By Paul-Gabriel Wiener <firstname.lastname@example.org>
Submitted: March 2007
Summary: A simple childhood essay question, "Who is your hero?", gives us a glimpse into the lives of Lois, Clark, and their son.
Thanks to Kaylle for brainstorming and BRing. My hero. ;)
Thanks also to my GE, Sara Kraft, for her quick, thorough, and very pleasant help.
Metropolis, New Troy
Early 21st Century
"Today's assignment, class, is an essay."
The announcement was greeted by groans from around the room, but Jordan perked up. He enjoyed writing. It was something he'd gotten from both of his parents.
"I want you to write about your hero," the teacher continued. "Now, I want you to really think about this one. I've been giving this assignment out every year for a long time now. It's been a tradition since I was a child. And yes, believe it or not, I was a child once, long ago." The teacher smiled for a moment, then drew serious again. "Despite that tradition, I almost skipped the assignment this year. Here in Metropolis, we have a very prominent and obvious hero — Superman. And while he is unquestionably someone to be admired, it gets a little boring if the entire class writes the same essay. So, I'd like you to try to be a little more original. Look around at the people around you and see who else inspires you."
There was a rare moment of silence as the class thought this over. Then the bell rang, and chaos reigned once again.
A Few Decades Ago
Clark looked out the kitchen window, thinking. Who was his hero?
The other kids would write about some sports star, no doubt. But what was an athlete to him? What did they really do that was worth admiring? Play games really well? Nice to watch, sure. Fun to do, even. But admirable? Not really.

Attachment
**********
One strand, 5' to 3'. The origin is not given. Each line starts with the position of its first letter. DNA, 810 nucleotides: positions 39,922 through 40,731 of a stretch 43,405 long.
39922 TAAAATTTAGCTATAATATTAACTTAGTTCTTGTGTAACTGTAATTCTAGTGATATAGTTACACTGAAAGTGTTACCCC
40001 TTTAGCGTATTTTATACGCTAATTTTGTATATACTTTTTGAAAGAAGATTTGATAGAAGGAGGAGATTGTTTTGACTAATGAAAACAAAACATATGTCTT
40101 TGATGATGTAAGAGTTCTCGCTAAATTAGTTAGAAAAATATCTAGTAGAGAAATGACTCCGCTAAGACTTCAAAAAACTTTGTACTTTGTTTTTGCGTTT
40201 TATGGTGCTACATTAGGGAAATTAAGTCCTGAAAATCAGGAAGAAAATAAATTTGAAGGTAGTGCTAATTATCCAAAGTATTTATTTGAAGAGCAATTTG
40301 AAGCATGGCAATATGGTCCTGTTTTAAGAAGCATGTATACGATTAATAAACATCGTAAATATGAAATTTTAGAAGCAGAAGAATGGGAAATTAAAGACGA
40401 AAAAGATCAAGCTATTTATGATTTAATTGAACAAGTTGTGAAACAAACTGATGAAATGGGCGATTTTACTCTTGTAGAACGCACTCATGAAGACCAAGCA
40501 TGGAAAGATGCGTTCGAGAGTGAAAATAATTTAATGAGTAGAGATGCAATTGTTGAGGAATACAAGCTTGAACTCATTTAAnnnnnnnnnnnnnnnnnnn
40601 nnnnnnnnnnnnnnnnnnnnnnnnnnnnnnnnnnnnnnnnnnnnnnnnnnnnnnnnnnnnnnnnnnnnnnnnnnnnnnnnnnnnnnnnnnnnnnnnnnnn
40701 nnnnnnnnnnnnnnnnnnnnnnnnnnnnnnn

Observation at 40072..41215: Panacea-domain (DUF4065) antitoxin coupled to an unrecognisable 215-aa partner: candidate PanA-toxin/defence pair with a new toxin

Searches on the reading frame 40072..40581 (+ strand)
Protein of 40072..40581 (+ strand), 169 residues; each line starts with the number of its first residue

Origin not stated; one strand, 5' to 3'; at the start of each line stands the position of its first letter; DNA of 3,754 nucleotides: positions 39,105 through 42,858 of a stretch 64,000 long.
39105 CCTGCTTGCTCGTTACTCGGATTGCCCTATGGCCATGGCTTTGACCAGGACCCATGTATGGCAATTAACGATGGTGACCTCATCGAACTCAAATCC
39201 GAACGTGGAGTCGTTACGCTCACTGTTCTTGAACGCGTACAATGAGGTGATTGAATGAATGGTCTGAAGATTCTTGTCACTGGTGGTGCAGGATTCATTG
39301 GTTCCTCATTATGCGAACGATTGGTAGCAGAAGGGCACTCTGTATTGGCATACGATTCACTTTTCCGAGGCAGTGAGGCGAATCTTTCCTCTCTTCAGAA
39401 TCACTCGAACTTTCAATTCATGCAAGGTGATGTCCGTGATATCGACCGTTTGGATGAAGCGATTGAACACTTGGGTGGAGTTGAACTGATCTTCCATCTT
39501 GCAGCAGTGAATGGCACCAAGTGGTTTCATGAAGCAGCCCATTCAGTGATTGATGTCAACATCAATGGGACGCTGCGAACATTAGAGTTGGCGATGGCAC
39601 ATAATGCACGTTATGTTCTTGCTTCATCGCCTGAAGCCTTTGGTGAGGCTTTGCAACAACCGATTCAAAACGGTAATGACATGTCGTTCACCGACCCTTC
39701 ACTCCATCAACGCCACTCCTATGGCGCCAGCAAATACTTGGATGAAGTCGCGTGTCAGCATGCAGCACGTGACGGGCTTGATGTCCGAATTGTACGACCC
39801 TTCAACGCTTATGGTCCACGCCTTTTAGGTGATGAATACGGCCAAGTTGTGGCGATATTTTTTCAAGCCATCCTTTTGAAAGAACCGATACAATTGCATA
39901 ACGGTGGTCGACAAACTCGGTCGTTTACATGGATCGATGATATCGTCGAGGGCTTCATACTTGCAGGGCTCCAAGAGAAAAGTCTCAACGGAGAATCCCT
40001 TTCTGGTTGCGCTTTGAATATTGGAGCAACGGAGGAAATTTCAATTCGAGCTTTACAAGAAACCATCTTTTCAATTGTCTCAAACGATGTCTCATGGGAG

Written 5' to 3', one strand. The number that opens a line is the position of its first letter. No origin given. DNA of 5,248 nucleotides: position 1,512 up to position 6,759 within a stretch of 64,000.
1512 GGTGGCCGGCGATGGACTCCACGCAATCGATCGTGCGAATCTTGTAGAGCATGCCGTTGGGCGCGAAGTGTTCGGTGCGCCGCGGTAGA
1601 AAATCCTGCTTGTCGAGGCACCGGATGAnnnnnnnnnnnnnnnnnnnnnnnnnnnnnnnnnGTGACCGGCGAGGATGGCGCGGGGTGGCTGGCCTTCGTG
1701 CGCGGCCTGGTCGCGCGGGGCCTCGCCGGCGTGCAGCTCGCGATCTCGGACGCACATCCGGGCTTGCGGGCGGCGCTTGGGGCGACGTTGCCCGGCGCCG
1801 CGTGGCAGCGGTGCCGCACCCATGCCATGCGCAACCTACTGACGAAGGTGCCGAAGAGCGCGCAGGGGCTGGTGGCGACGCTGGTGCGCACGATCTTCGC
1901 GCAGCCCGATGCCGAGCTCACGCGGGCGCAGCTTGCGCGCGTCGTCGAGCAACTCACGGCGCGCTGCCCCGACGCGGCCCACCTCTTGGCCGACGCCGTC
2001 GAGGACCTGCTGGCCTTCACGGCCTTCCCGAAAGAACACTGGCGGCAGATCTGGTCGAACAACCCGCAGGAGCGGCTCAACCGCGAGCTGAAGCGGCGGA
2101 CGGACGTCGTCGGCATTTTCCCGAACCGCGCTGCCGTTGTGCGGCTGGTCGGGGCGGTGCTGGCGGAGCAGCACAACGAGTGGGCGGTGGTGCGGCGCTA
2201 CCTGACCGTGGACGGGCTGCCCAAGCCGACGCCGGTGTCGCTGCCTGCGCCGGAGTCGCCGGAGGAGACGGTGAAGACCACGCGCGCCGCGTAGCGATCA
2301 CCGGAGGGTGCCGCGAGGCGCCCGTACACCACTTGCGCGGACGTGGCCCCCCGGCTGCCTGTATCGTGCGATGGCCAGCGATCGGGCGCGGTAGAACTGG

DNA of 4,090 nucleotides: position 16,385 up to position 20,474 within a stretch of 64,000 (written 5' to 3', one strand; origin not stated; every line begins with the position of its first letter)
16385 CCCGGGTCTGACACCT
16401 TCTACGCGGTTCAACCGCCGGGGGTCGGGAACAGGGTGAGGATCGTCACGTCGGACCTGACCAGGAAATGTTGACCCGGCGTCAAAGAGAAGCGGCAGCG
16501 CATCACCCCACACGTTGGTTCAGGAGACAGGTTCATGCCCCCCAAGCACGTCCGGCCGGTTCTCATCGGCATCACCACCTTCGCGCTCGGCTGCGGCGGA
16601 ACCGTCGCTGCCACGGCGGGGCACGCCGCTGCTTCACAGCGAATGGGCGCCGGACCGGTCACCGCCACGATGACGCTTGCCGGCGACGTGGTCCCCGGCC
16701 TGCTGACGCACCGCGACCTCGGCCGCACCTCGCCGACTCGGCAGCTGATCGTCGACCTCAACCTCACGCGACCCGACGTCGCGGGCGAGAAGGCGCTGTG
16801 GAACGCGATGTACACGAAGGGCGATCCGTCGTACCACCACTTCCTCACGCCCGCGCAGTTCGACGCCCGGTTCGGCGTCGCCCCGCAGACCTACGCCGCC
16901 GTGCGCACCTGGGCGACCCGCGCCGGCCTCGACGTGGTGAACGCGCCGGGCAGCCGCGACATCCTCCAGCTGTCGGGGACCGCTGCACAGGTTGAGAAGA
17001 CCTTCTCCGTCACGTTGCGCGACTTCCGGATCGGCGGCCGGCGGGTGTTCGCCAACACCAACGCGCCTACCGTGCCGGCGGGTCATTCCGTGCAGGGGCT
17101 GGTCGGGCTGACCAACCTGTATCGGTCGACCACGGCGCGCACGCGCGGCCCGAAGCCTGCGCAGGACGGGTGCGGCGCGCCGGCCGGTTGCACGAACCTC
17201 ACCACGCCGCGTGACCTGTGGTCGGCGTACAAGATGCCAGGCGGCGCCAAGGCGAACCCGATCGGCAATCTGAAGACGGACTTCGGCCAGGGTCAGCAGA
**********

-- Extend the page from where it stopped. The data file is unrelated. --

His eyes caught sight of his father, out in the field. Now there was a man worth looking up to. Working hard. Growing food so that people could live.
Yeah, but wasn't writing about his dad a little corny? It's what the kid on the TV show or in the movie always did.
A spark of light drew his attention to the shed. Mom was hard at work, too. She had the blowtorch out, and was working on one of the tractor's countless parts. Some people would have laughed if they'd known. Welding wasn't generally considered "women's work." But Mom had never cared about that.
"It's something that needs to be done, honey," she'd told him. "And it's something I can do. That's what's important. It doesn't matter if anyone knows that I do it. I don't care if they whisper about it or praise me for it. What I care about is that the job gets done, and that it's one less thing your father has to worry about. There's a lot to be done to make a farm work, Clark, and if I left all of the 'man's work' for your father, he'd exhaust himself doing it."
Clark nodded at the memory. Do what you can to make things better for the people around you, whatever others may think. Use your abilities — whatever they may be — to help wherever you can. It was a lesson he'd taken to heart.
Smiling, he double-checked the recipe in front of him. A simple meal, and one he'd learned under his mother's supervision. Some might consider cooking to be "women's work," but Clark didn't care. Mom and Dad would appreciate having dinner ready for them after a hard day's work.
Metropolis, New Troy
Back In The Day
Lois frowned. Who was her hero?
Most of the kids in her class would be writing about some stupid movie actor or something. As if pretending to be someone good on the screen made them heroes in real life.
Worse, a lot of them would be writing about their parents. Lois shook her head angrily. Dad hadn't been home when she'd gotten back from school, and she didn't expect to see him until late tonight, if at all. Mom was "asleep" on the couch, a bottle still in her hand.